National food bowl plans 'unrealistic'
The federal and state governments' desire for Australia to become the food bowl of Asia has been ridiculed by a key figure within the agriculture industry.
Colin Bell, part owner of Australian Food and Agriculture Company Limited (AF&A), has been in the game since the 1970s, having run livestock stations, along with rice, wheat, barley and canola farms throughout NSW and South Australia.
Having been asked recently about the grand scheme dreamed up by the then Gillard government in 2012 dubbed the National Food Plan, his response was a terse, "I think it's nuts. Dream on."
The so called "dining boom" argued that Australia could become the food bowl for Asia's affluent middle class – numbering 3.2 billion – invigorating the economy with up to $1.7 billion in additional revenues over the next four decades.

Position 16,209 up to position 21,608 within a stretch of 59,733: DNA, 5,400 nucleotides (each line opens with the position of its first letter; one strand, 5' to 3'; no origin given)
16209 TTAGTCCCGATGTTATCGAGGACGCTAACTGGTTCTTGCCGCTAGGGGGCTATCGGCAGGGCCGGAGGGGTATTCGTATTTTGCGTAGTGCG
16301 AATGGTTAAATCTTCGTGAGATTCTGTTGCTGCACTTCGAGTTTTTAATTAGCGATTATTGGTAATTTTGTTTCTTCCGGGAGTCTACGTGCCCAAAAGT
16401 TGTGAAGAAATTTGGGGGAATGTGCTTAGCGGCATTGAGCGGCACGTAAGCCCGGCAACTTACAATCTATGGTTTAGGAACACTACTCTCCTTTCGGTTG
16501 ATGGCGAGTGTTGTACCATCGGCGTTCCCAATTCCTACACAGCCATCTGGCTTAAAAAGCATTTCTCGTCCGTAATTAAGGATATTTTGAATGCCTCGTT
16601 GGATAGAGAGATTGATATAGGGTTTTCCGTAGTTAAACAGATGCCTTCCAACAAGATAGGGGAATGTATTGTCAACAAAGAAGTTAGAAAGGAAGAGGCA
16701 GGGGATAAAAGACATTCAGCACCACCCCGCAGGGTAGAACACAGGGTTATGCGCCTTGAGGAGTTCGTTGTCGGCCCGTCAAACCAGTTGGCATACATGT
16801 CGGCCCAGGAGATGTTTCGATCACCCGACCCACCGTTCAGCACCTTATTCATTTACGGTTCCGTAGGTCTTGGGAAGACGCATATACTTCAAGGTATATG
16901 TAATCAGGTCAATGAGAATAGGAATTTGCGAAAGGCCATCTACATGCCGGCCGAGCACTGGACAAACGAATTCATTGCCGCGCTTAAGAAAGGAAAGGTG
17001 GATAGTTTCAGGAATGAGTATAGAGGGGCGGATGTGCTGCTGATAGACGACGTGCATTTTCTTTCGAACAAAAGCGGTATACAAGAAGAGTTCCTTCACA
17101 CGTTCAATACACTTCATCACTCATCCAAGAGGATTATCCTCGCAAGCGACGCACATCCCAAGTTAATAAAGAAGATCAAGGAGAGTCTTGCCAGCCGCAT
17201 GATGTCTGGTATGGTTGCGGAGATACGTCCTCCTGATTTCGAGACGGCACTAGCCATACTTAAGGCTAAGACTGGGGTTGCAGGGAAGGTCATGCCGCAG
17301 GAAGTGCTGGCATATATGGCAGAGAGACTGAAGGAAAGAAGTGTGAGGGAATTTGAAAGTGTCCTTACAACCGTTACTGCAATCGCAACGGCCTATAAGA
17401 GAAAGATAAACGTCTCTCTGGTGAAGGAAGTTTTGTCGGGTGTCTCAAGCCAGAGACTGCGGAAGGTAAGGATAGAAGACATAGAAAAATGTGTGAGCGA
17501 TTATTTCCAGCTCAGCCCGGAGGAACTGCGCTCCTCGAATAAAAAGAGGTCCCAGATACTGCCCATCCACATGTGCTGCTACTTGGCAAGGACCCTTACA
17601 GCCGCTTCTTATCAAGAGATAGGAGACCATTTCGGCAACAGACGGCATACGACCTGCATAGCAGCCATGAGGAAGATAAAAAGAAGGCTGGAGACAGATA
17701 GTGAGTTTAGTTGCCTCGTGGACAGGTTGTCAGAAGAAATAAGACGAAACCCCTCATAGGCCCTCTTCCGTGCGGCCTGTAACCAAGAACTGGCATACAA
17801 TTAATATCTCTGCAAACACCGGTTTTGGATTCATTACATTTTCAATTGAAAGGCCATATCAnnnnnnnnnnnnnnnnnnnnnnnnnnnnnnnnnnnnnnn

The will, but not the way
Whilst Bell hasn't greeted the plan with disdain, he has been steadfast in his belief that the goal governments have set in place for the nation is an unrealistic one.
"I'm very optimistic about the outlook, but agriculture won't take over from the mining boom," he said.
"Our scarcest resource is water. To produce a whole lot more crop you need more water and that just isn't going to come out of thin air."
Echoing the thoughts of former Graincorp CEO Alison Watkins, Bell also asserted the country's "questionable" infrastructure would inhibit it to take full advantage of valuable export prospects.
"We just haven't got the ability to double production here," he said.
"We can get more efficient and if we are good at it, generate 15-20 per cent more product.
"(The Asian food bowl goal) is a nice ambition to have, but it isn't very realistic."